Four batch reactors were run simultaneously in accordance with the foregoing procedure. The sludge in reactor No. 1 was held at a constant temperature of 31° C. for a period of 7.5 days. The sludge in reactor No. 1 had an intitial dissolved oxygen content of 4 mg/l and an initial TVS concentration of 0.84%. The sludge in reactor No. 1 was continuously aerated with air. The sludge in reactor No. 2 was held at a constant temperature of 31° C. for a period of 7.5 days. The sludgein reactor No. 2 had an initial dissolved oxygen content of 17 mg/l and an initial TVS concentration of 0.84%. The sludge in reactor No. 2 was continuously aerated with pure oxygen. The sludge in reactor No. 3 was held at a constant temperature of 41° C. for a period of 7.5 days. The sludge in reactor No. 3 had an initial dissolved oxygen content of 2 mg/l and an initial TVS concentration of 0.79%. The sludge in reactor No. 3 was continuously aerated with air. The dissolved oxygen content was quickly brought above 3 mg/l after aeration began. The sludge in reactor No. 4 was held at a constant temperature of 41° C. for a period of 7.5 days. The sludge in reactor No. 4 had an initial dissolved oxygen content of 15 mg/l and an initial TVS concentration of 0.76%. The sludge in reactor No. 4 was continuously aerated with pure oxygen.
The oxygen uptake rate in mg/l per hour was periodically determined in accordance with the procedure set forth above over the 7.5 day digestion period. The results of the oxygen uptake determinations are set forth in the graph of FIG. 1. For both the air aeration and the oxygen aeration at 41° C. a significant peak in oxygen uptake occurred between the second and fifth days of the digestion period. This oxygen uptake rate is directly related to the density of microorganisms in the sludge.
Protozoa density measurements in organisms per liter x 10- 3 were made for the sludge in reactors No's. 1, 2 and 3 at intervals during the digestion period in accordance with the procedures described above. The protozoa density of the sludge in reactor No. 3 peaked at about three and one-half days, as shown in the graph of FIG. 2, corresponding to the oxygen uptake peak for the sludge in reactor No. 1 shown in FIG. 1. The protozoa were identified as the Monadidae protozoa. No similar peak or Monadidae protozoa occurred in the sludges in reactor No's 1 and 2, which were held at 31° C. The peaks that did occur in the reactors maintained at 31° C. were not as high nor were the microorganisms produced as active as the protozoa produced in the sludge digested at 41° C., as can be seen by a comparison of the oxygen uptake rate graph of FIG. 1.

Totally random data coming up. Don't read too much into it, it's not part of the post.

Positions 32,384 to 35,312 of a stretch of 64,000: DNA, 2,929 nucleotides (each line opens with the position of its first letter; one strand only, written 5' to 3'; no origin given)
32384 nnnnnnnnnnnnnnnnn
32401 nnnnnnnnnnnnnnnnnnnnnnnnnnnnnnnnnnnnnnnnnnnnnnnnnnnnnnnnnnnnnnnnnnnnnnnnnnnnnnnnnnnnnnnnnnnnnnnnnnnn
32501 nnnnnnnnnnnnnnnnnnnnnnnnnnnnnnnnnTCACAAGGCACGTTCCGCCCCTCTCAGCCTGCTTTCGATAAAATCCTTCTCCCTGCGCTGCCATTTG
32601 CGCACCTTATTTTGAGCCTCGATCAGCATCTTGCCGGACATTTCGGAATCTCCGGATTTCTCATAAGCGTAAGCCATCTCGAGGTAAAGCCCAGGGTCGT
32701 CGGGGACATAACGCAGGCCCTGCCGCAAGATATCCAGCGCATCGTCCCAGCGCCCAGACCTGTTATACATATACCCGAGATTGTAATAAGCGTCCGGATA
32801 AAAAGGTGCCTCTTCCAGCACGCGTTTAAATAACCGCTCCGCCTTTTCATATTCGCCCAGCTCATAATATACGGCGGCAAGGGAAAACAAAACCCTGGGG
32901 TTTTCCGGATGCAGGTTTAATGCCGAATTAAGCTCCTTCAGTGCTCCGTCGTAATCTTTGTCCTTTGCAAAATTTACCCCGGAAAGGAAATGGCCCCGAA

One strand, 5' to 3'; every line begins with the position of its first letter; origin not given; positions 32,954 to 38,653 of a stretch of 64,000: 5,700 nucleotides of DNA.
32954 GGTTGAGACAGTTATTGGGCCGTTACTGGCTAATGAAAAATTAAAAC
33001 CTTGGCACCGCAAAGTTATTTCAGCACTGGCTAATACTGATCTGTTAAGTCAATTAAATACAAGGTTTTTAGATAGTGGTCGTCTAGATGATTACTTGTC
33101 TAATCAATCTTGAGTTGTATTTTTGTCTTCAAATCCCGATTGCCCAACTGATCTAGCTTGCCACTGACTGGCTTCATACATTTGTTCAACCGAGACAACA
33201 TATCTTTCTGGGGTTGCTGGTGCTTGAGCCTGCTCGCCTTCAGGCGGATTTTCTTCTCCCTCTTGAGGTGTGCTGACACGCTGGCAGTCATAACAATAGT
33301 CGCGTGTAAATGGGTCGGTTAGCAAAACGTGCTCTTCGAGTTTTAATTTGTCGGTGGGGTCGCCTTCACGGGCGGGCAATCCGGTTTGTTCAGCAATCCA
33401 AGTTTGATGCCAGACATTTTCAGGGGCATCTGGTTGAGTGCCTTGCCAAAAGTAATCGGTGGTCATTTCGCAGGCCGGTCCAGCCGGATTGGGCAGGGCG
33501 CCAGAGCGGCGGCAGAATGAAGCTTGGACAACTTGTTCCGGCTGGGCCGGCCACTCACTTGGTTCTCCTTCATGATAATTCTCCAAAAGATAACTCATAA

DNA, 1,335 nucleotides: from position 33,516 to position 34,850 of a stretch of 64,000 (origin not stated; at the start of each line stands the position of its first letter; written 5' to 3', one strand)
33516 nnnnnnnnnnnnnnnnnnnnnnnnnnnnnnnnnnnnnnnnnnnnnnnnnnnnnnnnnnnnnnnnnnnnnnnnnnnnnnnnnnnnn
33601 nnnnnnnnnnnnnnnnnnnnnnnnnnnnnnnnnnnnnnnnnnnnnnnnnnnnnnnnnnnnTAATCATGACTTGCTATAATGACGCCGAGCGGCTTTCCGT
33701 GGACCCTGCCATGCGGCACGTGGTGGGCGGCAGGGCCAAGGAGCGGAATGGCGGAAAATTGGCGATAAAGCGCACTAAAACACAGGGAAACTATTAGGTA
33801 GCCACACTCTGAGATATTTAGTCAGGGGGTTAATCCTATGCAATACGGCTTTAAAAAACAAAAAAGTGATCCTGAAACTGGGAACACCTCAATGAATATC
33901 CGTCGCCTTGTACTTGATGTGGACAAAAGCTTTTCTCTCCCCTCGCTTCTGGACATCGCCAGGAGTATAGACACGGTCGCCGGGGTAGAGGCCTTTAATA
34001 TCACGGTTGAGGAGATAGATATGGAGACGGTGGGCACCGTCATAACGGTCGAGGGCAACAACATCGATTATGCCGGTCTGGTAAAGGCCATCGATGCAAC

A second batch run was made in accordance with the foregoing procedure employing five reactors. The reactors were run at various temperatures andhad various dissolved oxygen content and initial TVS concentration (TVS) asfollows: Reactor No. 1, 26° C., dissolved oxygen 15 mg/l and 0.76% TVS; Reactor No. 2, 29° C., five mg/l dissolved oxygen, and 0.74% TVS; Reactor No. 3, 50° C., 15 mg/l dissolved oxygen, and 0.75% TVS; Reactor No. 4, 40° C., 17 mg/l dissolved oxygen, and 0.72% TVS; and Reactor No. 5, 41° C., 20 mg/l dissolved oxygen, and 0.83%TVS. The sludge in reactors No's 1, 3, 4 and 5 were continuously aerated with pure oxygen and were maintained at the respective temperatures for a period of about six days. The sludge in reactor No. 2 was aerated with airand maintained at its respective temperature in the digesting vessel for a period of about six days.
The oxygen uptake rate in mg/l per hour was determined at intervals and in accordance with the foregoing procedure. The results for the sludges in each of the reactors is set forth in the graph of FIG. 3. A peak in oxygenuptake rate occurred at about three days residence in the digesting vesselsfor the reactor No's. 4 and 5 operated at 40° C. and 41° C., respectively. No similar peak occurred in reactor No's. 1, 2 and 3, maintained at temperatures of 26° C., 29° C., and 50°C., respectively.
Continuous flow experiments were run to compare operation of this process with other operating temperatures. It was found that this process could reduce the volatile solids by 50% with only a three day detention time while it required five days for a comparable reduction at 30° C., the closest competitor. On a continuous flow basis this process operated at an oxygen uptake rate of 120 mg/l/hr while destroying volatile suspended solids at the rate of 26,300 mg/day.
One of ordinary skill in the art after reading the foregoing specification will be able to make and use the invention. One of ordinary skill will also be able to effect various changes in the process and to substitute equivalents without departing from the concepts disclosed herein. It is therefore intended that the protection granted by patent be limited only by the definition contained in the appended claims.
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|U.S. Classification||210/613, 210/620|